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Motor skills


Gross motor skills
Require whole body movement – everyday activities such as standing, walking, running, climbing, riding a bike or scooter

Fine motor skills
Require using the small muscles in the fingers, hands and forearms – picking up items, writing and drawing

Eye hand coordination refers to the ability to coordinate vision with movement

How might the person with FASD be affected

Problems with fine motor skills include: holding a pen and writing, using scissors and doing up buttons and laces

Problems with gross motor skills include: trouble learning to ride a bike, trouble coordinating arms and legs when running, falling over more commonly than other kids

Floppy or stiff limbs

Delayed skills e.g. picking up and stacking blocks in a tower, making duplo or lego models

Tips for managing these difficulties

Help the person participate in activities they like such as football, bowling, swimming, dancing, playing the drums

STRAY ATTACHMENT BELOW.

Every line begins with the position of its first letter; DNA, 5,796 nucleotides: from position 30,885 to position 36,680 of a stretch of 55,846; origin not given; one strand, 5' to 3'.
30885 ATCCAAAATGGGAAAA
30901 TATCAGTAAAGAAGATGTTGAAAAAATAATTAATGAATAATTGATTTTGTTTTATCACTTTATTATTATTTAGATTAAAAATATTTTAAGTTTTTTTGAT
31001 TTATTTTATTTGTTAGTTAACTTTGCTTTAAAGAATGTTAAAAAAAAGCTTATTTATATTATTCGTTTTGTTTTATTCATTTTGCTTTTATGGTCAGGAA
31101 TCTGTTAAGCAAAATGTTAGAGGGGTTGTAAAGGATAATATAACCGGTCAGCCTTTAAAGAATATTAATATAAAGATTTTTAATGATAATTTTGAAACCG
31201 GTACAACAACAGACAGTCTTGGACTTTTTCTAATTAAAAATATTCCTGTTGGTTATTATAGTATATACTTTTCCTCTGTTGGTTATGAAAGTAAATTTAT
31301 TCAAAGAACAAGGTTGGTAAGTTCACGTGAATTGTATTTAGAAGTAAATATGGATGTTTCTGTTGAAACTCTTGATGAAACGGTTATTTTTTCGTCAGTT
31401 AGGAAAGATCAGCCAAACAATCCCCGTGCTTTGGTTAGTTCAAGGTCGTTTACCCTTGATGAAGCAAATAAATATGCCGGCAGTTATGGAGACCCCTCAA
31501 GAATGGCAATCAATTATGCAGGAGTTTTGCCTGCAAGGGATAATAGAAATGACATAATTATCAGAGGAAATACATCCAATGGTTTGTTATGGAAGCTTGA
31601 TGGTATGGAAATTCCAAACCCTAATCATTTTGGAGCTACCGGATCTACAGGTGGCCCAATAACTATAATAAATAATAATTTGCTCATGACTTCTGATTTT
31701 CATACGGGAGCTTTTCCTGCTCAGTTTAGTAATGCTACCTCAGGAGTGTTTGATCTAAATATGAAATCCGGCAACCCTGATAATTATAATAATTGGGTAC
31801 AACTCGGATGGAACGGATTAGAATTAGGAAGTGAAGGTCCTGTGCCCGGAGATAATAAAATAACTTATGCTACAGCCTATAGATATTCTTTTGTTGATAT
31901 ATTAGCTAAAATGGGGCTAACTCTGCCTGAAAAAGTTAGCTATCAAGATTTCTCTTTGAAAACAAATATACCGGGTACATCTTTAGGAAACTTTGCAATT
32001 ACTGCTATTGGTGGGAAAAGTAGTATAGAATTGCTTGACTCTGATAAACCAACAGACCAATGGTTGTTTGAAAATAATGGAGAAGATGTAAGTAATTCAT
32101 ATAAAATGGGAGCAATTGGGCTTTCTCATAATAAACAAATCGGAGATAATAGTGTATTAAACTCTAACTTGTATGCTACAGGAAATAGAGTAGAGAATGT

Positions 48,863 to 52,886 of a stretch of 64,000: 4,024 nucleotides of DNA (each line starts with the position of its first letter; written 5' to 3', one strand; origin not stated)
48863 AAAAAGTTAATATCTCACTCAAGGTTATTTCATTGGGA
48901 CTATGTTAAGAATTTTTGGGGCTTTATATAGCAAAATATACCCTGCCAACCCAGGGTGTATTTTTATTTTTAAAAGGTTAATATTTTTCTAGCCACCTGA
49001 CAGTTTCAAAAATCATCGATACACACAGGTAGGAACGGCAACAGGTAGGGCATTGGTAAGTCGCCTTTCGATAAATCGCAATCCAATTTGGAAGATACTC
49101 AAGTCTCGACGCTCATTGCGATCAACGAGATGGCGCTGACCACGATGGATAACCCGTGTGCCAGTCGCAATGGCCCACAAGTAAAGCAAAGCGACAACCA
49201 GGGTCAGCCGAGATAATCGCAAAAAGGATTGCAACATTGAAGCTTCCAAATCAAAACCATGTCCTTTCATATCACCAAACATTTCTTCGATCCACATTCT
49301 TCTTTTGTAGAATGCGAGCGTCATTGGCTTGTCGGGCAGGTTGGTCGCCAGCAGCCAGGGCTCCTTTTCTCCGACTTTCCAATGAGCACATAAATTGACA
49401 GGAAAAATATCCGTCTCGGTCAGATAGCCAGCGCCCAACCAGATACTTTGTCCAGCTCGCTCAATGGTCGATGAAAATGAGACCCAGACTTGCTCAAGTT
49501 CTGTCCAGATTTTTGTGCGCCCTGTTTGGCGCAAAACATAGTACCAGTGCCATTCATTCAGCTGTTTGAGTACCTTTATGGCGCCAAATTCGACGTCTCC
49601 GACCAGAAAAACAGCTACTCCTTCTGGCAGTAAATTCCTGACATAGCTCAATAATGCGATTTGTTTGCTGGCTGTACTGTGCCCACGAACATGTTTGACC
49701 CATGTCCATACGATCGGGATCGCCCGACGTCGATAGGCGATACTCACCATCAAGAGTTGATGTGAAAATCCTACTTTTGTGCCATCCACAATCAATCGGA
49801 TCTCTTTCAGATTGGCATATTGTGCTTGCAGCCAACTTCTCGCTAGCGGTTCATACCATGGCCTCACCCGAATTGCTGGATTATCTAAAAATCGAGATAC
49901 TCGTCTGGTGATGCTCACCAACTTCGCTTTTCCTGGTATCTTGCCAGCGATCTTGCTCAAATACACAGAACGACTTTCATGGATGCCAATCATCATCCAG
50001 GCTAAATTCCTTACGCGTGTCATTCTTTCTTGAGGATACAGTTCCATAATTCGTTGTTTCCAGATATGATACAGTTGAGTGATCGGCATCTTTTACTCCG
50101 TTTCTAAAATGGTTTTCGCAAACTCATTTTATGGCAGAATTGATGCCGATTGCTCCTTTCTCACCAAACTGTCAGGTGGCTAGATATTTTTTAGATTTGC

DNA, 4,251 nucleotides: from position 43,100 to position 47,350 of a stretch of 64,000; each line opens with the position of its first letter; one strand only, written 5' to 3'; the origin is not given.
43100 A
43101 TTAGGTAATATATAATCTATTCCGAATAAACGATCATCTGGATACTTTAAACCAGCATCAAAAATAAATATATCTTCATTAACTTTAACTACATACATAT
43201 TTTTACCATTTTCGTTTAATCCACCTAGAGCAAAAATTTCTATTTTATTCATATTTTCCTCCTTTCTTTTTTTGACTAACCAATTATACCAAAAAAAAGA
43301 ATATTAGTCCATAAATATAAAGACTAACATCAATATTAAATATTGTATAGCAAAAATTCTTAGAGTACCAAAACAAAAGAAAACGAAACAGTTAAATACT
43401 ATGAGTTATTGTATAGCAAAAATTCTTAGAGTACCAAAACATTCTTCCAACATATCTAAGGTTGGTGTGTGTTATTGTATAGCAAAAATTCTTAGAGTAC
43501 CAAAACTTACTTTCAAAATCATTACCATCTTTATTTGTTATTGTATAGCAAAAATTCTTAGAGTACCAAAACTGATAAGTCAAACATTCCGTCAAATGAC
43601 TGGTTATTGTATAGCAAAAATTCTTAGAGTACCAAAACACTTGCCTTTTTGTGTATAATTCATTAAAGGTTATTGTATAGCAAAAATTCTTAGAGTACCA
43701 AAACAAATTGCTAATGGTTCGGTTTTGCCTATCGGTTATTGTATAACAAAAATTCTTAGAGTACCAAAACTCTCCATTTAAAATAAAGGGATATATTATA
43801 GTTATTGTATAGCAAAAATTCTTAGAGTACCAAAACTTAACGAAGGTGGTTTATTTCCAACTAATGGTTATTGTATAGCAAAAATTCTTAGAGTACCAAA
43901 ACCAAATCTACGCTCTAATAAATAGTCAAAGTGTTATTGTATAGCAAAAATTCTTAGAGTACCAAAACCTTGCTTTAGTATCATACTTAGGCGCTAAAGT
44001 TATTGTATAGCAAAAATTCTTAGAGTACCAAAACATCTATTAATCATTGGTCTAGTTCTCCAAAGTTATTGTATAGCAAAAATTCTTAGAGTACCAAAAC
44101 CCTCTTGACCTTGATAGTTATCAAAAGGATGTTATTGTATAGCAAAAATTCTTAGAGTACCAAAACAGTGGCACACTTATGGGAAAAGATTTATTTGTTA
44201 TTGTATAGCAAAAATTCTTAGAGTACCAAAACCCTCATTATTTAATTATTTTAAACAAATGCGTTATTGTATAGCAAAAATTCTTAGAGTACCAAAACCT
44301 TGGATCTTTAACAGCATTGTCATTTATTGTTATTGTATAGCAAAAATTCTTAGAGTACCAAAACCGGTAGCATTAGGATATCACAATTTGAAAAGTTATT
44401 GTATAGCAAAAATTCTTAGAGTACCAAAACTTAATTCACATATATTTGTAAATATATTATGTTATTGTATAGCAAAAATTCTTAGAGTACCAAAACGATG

Plan fun physical activities and play with the child  – activities do not need to be formal sessions in a therapy room

Lead by example and show the child how to do the activity by breaking the activity into parts e.g. catching a ball- how to hold hands, where to look, what to do when ball hits the hand

Remember the language and memory strategies when teaching them new skills

Encourage a child to use their hands – e.g. daily use of pencils, puppets, play dough

Help with tasks such as doing up buttons, tying shoe laces – it may take many children with FASD longer to learn and they will need to repeat the activity more frequently and for a longer period of time. Practice on toys that have clothes and shoes, own items of clothing not being worn

Be aware of the persons attention span e.g. they may only be able to do the activity for a shorter period of time compared to other children the same age

Provide breaks between activities


RETURN TO: Common difficulties and tips